The Weird and Easy Hack I Use to Make Failure Fun


I made a resolution this year to apply to one guest post and one job every week. This means I’m putting myself out there, but also means I’m getting a lot of rejection.

Rejection is hard! It hurts the self-esteem. It dampers the spirit. It can be hard to keep going when faced with so much rejection. So how do I do it?

Well, full disclaimer, I’ve only been doing this for two months. But I’m still very excited about these goals! I keep myself excited by playing a little game.

Do you know how to play football? If you don’t, basically each team has to advance across the length of the field. Each team gets four attempts (called “downs”) to advance the ball 10 yards. Generally, if the team doesn’t advance the ball 10 yards in three downs, they’ll kick/punt the ball to the other team; otherwise the opposing team gets the ball at the last place the ball was downed, which is usually advantageous to the opposing team.

Basically, I’ve made a little football game for myself to deal with rejections. I apply for three jobs and if I get three rejections, I give myself a bit of a rest. In my mind, I punt it away. If I get an acceptance along the way, I keep on trucking along! I hold that acceptance in my mind and reset the counter. It makes me feel like I’m advancing towards my goals even if the win is a little bit trivial at times.

It’s a fun, silly way not to see myself as endless rejections. Even great teams go three and out sometimes. Then they take a break, regroup and try again. It gives me a bit of grace to deal with a string of rejections but also keeps me pumped up when I succeed. I can just envision myself trucking along the field until finally, hopefully, one day, I’ll get my touchdown!

What do you think of this method for facing rejection?

S%&* Bad Advice Personal Finance Bloggers Give

Save money on hideous harem pants! Source

The beauty of getting financial advice from regular people bloggers is that you get such a breadth of experience and advice. The downside is that no one is policing these people from saying really terrible and stupid things and giving the worst personal financial advice I’ve ever seen. Look, I’ve done some stupid things to save money, but I don’t recommend those tips to anyone else. I’ve seen a lot of the advice below on different blogs and I think, hey, no one follow these, ok? Let’s not be jerks. Let’s not condone bad, stupid advice.

1. Rent out an extra room.

Who are these people that have extraneous rooms to rent out but are low on money? In any case, even if you are one of these mythical people, this is bad advice because you might not be able to find suitable people to rent out your extra room, and it might be against your lease or condo agreement to rent out on Airbnb. If you are low on money, perhaps the easiest to thing to do is rent someplace smaller instead of figuring out how to rent out extra rooms.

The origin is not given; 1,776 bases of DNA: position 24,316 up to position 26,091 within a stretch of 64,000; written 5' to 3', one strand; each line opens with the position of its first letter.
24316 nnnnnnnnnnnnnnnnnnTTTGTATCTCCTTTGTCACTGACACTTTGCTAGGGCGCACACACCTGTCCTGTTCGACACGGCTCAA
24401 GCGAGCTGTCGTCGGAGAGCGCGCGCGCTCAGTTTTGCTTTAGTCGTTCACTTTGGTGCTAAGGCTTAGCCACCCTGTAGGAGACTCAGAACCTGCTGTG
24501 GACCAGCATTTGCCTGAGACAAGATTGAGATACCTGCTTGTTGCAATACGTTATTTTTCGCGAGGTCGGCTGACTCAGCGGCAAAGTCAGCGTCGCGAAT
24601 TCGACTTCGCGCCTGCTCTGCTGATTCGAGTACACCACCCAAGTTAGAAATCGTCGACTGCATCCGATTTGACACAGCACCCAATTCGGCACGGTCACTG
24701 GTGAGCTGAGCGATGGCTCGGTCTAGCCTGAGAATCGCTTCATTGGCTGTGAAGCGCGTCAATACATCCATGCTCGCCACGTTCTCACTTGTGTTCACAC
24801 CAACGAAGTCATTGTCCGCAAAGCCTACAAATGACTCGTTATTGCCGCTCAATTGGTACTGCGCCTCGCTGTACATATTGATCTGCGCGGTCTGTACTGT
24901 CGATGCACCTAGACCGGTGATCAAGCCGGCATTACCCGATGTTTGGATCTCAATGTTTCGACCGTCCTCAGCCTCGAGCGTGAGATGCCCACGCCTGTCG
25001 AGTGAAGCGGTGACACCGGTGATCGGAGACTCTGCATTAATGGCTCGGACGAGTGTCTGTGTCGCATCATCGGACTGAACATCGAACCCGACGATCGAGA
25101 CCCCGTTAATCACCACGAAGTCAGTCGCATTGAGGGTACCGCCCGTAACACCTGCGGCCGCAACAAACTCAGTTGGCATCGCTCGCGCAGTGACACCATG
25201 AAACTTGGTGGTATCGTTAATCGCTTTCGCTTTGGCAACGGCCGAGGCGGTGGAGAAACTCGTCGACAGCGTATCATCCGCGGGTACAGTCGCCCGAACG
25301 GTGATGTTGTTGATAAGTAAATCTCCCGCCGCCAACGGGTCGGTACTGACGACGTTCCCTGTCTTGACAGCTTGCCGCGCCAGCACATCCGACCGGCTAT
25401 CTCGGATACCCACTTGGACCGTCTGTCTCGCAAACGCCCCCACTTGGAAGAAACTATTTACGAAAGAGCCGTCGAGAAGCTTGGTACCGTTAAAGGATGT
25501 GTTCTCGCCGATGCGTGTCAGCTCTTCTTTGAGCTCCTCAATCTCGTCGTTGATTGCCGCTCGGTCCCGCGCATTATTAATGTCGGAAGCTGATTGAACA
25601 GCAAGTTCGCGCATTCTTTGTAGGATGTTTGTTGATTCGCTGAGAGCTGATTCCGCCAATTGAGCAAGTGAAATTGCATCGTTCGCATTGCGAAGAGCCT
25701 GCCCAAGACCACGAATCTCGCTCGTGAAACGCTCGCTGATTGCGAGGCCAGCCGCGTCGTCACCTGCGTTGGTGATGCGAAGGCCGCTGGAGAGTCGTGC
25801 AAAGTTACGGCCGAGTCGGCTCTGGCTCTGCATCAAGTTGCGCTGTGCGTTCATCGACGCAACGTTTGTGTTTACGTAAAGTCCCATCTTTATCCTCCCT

2. Don’t spend money on [X].

X tends to be luxury items – designer clothing, daily lattes, fancy cars, cable TV, vacations. But they might also be purchases that the person loves. Personal finance is personal. There are very few things that people buy that are universal bad ideas (except lottery tickets and scams). Personal finance shouldn’t be about giving up arbitrary things but giving up things that mean very little to you so that there’s sufficient funds for things you really care about – whatever those things are.

3. Student loan and mortgage debt is “good debt.

This was more prevalent advice before student loan debt toped $1 trillion. While student and mortgage debt may be unavoidable for some, there’s nothing desirable about having the debt.

The “good” label really refers to the moral superiority over having this debt. In terms of impact on your finances, I would venture to say that student loan debt is the very worst debt because 1) it can’t be discharged in bankruptcy; 2) is the fastest and easiest way to get into tens or hundreds of thousands of dollars of debt; 3) can’t be settled for a lower payment; and 4) you can’t return or sell the product you purchased to alleviate some of the debt.

4. Eating others’ leftovers or diving in the trash is a good way to save money.

If I literally had no money for food, I would still rather skip meals than eat out of the trash. It’s like French kissing strangers, except the stranger has been rotting in the garbage can and tastes bad.

Food prices have decreased dramatically over the decades. Food is cheap. Ramen, beans and rice, frozen veggies, eggs, pasta – you can eat a delicious dinner for less than $1/meal – why eat someone’s gross leftovers for free?

5. Save money by not tipping.

This is how you actually save money – eat at home or eat at a place where you’re not expected to tip. Don’t be a jerk to save money.

6. Get free meals by going on dates.

First there is the inherent risk that if you go out, your date will not cover the cost of dinner or may even expect you to cover the cost of it. Second, if you aren’t interested in dating this person, that’s a waste of your time. Time is more important than money. Third, you’re making the rest of womankind look bad. Some people will argue that men should pay for dates. Some people argue that everything should be split. Everyone thinks that each person should be prepared to pay for the meal.

Generally, these tips don’t save a lot of money but have the side effect of making you a terrible person and hurting others. Let’s not follow these tips because being a stingy miser that everyone hates doesn’t mean you’re good with money.